Discussions By Condition: I cannot get a diagnosis.

Need help! Mystery ailment

Posted In: I cannot get a diagnosis. 22 Replies
  • Posted By: Helena
  • May 28, 2009
  • 11:32 PM

I am hoping that posting here might shed light on some of the experiences that I've had. I'll try to keep it as brief as possible.

While on a deployment to the gulf in 07 I had what is best described as a stroke like episode. I was fine and then the next thing I knew I had lost most of the major muscle control over the whole left side of my body to include my face (drooped like bells palsey), arm/hand, and leg/foot. With the loss of muscle control there was also a loss of sensitivity on that side(not total, but if pinched or poked it didn't really hurt) All on the left side. I gained a tremor and muscle twitches/spasms on the left side as well. My hand and foot will lose color if I don't keep them moving to circulate blood. I also developed a severe pain in my chest.

I spent a significant amount of time in overseas hospitals during port visits and was eventually flown back to the states for a weeks hopsital stay and numerous tests. Spinal tap, electric shock, needles in muscles, MRI's , Contrast Mri's all came back with nothing.

I was given a diagnosis of Raynaud's because of the color change to my hand. I asked how raynauds could possibly be causing all the other symptoms and was told "sometimes these things just happen".

At this point I am used to the sensory loss of that side so I don't trip over my foot as often and don't accidentally bite my lip anymore. I do have days that are worse then others however. I am left with a body that on it's best day is at 75% and on worse days I can't get up for fear of falling and won't speak much for embarrassment of the slurred lisp and no diagnosis.

I am hoping that someone else has heard of these bizarre symptoms or might have some idea what is causing it. Thanks for any help.

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22 Replies:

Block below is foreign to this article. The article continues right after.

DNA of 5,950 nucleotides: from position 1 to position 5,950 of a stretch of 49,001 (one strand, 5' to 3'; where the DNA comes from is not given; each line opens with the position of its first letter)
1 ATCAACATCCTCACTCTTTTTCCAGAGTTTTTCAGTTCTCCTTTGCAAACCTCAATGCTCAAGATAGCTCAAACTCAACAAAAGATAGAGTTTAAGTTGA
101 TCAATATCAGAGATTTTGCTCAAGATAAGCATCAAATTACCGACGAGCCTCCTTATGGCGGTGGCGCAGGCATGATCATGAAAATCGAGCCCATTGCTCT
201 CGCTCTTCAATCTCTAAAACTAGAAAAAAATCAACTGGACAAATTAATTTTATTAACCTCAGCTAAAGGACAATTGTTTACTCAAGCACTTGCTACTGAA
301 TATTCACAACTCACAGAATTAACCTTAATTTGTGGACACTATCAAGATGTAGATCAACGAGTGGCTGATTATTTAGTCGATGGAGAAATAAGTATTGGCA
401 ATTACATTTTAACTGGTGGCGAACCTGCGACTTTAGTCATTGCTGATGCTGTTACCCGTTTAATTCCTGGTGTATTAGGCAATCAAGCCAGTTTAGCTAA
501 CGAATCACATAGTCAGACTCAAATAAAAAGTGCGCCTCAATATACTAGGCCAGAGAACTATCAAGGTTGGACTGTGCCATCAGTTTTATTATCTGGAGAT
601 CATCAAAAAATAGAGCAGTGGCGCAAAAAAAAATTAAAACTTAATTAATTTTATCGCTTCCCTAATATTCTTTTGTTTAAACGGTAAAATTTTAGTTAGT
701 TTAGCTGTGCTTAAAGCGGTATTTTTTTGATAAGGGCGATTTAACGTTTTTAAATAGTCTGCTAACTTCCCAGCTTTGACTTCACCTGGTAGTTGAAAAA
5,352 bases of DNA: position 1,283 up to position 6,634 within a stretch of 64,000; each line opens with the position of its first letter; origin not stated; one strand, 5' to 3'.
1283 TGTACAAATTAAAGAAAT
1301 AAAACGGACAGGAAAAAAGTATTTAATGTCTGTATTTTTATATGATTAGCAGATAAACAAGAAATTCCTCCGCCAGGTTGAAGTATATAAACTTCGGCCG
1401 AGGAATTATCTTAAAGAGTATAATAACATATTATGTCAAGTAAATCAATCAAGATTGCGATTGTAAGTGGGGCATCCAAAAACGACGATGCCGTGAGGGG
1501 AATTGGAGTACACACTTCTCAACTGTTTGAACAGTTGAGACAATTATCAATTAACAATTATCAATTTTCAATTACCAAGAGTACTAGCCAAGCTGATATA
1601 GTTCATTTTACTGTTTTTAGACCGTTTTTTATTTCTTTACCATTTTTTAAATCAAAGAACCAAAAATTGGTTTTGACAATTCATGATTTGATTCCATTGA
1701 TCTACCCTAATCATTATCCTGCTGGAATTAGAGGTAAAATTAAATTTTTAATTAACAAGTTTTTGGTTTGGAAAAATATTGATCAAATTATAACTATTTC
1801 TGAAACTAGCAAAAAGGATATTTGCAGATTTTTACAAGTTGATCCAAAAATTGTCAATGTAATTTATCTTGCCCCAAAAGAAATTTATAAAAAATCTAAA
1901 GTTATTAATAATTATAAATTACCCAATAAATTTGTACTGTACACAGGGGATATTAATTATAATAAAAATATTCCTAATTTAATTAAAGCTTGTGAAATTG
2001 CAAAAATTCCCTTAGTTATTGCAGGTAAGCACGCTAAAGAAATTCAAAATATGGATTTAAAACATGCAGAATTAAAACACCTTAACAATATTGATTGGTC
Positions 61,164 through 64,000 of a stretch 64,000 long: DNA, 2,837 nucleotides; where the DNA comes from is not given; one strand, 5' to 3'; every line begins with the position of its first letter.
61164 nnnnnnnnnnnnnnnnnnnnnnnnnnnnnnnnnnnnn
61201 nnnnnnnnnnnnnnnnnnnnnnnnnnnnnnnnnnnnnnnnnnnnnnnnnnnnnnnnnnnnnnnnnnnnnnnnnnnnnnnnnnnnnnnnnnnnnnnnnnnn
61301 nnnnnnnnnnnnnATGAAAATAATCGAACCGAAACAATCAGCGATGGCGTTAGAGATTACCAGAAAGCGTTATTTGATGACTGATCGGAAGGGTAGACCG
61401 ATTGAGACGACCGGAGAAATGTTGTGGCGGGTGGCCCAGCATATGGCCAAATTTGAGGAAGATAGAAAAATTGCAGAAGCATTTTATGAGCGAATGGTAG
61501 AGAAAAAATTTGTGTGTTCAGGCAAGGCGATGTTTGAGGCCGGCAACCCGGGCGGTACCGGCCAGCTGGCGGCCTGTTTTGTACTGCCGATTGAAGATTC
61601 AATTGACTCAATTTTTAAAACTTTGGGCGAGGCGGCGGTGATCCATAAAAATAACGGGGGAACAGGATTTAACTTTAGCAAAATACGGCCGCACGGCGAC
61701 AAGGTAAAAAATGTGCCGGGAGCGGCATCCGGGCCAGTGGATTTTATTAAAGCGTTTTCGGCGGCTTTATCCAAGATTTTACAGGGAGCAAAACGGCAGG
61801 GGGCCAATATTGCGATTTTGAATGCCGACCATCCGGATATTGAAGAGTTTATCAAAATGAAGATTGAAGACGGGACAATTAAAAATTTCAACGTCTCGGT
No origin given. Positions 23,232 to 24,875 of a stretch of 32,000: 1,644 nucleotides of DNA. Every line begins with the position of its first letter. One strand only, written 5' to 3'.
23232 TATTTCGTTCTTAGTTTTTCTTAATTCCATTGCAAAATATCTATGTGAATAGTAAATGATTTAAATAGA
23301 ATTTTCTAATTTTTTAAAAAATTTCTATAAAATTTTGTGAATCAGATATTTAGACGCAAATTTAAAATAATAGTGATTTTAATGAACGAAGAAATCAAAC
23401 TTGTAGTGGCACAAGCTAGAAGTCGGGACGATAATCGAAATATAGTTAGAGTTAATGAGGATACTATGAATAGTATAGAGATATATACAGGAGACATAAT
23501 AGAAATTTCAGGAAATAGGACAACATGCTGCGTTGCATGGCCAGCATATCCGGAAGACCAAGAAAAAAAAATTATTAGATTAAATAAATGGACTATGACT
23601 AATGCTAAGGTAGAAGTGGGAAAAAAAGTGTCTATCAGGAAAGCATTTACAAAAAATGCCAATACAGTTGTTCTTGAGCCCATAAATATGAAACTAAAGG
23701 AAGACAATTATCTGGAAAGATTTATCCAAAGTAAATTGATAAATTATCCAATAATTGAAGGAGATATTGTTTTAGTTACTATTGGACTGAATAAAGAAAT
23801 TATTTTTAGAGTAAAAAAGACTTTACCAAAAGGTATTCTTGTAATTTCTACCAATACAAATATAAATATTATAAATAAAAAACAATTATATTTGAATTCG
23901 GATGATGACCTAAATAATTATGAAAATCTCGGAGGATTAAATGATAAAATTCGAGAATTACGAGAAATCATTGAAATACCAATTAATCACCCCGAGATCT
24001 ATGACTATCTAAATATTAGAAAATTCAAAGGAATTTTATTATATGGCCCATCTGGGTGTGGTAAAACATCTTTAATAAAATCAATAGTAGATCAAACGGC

• You don't remember any injuries in the weeks and months before? The onset was sudden? How do you know it wasn't a stroke?
    npcomplete 20 Replies Flag this Response
  • No, there were no injuries. Trust me an 8 month deployment is like groundhogs day so I'd remember anything significant. It was extremely sudden. I was told it was not a stroke because the nerves that would be affected criss cross at some point therefore making it impossible to have symptoms only on one side. There also was nothing notable on the MRI's which should show it. I wondered about a series of TIA's(Not sure if they can cause residual damage) but was told that because of my age that was highly unlikely.
    Helena 12 Replies Flag this Response
  • Actually a stroke is one of the few things that can effect just one half of your body like that. TIA unlikely, but not unheard of - maybe you want a second opinion about the stroke thing (and question your current doctor).
    npcomplete 20 Replies Flag this Response
  • I was given MRI's in both the US and while overseas in the UAE, all of them showed nothing. I thought that stroke would be ruled out that way? That is the extremely condensed version of my medical woes while I was in the military, that is the main reason that I decided to get out. I have an appointment at a veterans hospital tomorrow so I'm hoping to find any other possible ideas that I can throw at them. My only idea was lyme because of places I've visited/lived and a mystery rash and other symptoms that seem to fit. So far I've hit a wall in trying to find medical professionalswho know about it and take seriously my concerns.
    Helena 12 Replies Flag this Response
  • The medical term for weakness on one side of the body only is Hemiparesis. I think if you google this term, many possible ways to 'get' this will also pop up. Muscle spasms or twitching and also pain are not uncommon in these conditions. It is differentiated from Hemiplegia, which is total paralysis on one side of the body. I'm very sorry for what you are going through. I wonder if you could have been exposed to something while on deployment that could be effecting this. Anyway, just thought I might be able to at least help with a term! All my best.
    Harmonium 322 Replies Flag this Response
  • Thank you. Looking up that term was helpful. The only thing that seems to be throwing people off is the inslusion of my face in all these symptoms. I asked if the problem could be in my back (I have quite a few back problems) but was told that it could not because it wouldn't affect my face. Is there a nerve that goes to all areas of one side of the body including the face? I have been reading and trying to desipher the medical jargon but havenot beenable to confirm anything that would affect a whole side.
    Helena 12 Replies Flag this Response